Cheating Doesn't Matter
Updated: Nov 9, 2021
I don’t care about cheating.
In school, it doesn’t matter the grade, the subject, or the test, I don’t think it’s a big deal. These are fightin’ words in higher education. Every college and university academic integrity policy in the world, to my knowledge, disagrees with me on this. They regard cheating as a serious offense that can lead to the expulsion of the offending student. I’m undeterred.
I’ve cheated many times in my education (pause for gasps, clutching of pearls). According to most surveys where students anonymously self-report cheating rates, it’s likely that you’ve cheated too, at least once in your academic career and probably more than that. Most of the people leading and teaching at universities have also cheated when they were in school. That said, we’re still not at a point where we openly talk about it. But that’s not why student cheating doesn't matter.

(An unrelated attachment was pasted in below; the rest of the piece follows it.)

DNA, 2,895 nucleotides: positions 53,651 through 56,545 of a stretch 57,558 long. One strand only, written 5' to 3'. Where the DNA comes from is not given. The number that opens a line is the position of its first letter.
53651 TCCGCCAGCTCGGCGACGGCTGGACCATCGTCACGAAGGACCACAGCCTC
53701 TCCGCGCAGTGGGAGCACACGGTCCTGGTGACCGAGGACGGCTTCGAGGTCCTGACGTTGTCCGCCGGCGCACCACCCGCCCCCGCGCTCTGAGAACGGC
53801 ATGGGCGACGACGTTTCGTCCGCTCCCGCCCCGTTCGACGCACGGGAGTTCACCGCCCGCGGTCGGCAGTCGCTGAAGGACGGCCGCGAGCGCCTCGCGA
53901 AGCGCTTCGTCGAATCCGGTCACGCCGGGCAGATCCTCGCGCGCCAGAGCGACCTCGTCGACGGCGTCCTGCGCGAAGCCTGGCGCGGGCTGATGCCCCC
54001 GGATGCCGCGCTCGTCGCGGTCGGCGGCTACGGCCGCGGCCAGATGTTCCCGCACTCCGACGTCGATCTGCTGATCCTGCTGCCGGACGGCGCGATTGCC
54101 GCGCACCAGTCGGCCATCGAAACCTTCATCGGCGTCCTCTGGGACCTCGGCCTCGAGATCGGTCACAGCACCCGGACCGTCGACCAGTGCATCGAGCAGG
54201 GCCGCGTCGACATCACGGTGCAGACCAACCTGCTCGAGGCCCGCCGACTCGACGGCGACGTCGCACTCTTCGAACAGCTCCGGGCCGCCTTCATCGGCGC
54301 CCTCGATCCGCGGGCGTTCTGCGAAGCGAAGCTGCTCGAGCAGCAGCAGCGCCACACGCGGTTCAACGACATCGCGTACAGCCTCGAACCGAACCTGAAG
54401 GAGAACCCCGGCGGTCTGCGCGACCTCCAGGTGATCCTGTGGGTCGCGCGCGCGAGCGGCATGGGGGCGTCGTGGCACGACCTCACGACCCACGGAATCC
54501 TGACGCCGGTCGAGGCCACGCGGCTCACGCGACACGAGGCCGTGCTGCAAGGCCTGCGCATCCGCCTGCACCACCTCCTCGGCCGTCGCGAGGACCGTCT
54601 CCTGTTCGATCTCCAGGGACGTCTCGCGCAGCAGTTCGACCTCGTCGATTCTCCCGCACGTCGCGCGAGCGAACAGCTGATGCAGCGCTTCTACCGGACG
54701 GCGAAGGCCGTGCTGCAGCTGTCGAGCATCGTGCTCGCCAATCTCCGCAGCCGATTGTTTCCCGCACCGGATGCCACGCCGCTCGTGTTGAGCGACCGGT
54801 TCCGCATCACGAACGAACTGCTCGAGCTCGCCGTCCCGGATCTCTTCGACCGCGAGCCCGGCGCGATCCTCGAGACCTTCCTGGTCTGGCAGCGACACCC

Cheating is usually defined as someone having an unfair advantage. For example, looking up answers to a test when your peers have to rely on only what they can remember. The discovery of cheating can illicit strong emotional responses stemming from inequality between students, but I promise you,
student cheating can never compare to the impact structural inequality has on learning and education. Academic integrity only focuses on a very small part of a very large system of cheating that makes ‘fairness’ impossible.
Academic integrity brands itself as the pursuit of fairness (myth), rigor (dog whistle), and the assurance of merit-based (privileged) credentials (capitalist tokens). The analogies we use to talk about cheating are… strange. For example, in higher ed circles you’ll hear a lot about “maintaining a level playing field.” That one’s not terrible, however, you might also hear that cheating devalues the achievements of the students who don’t cheat, like a currency deflation, or that cheating dilutes institutional credentials, as though we’re baking something in recipe. All of these analogies are weird and false.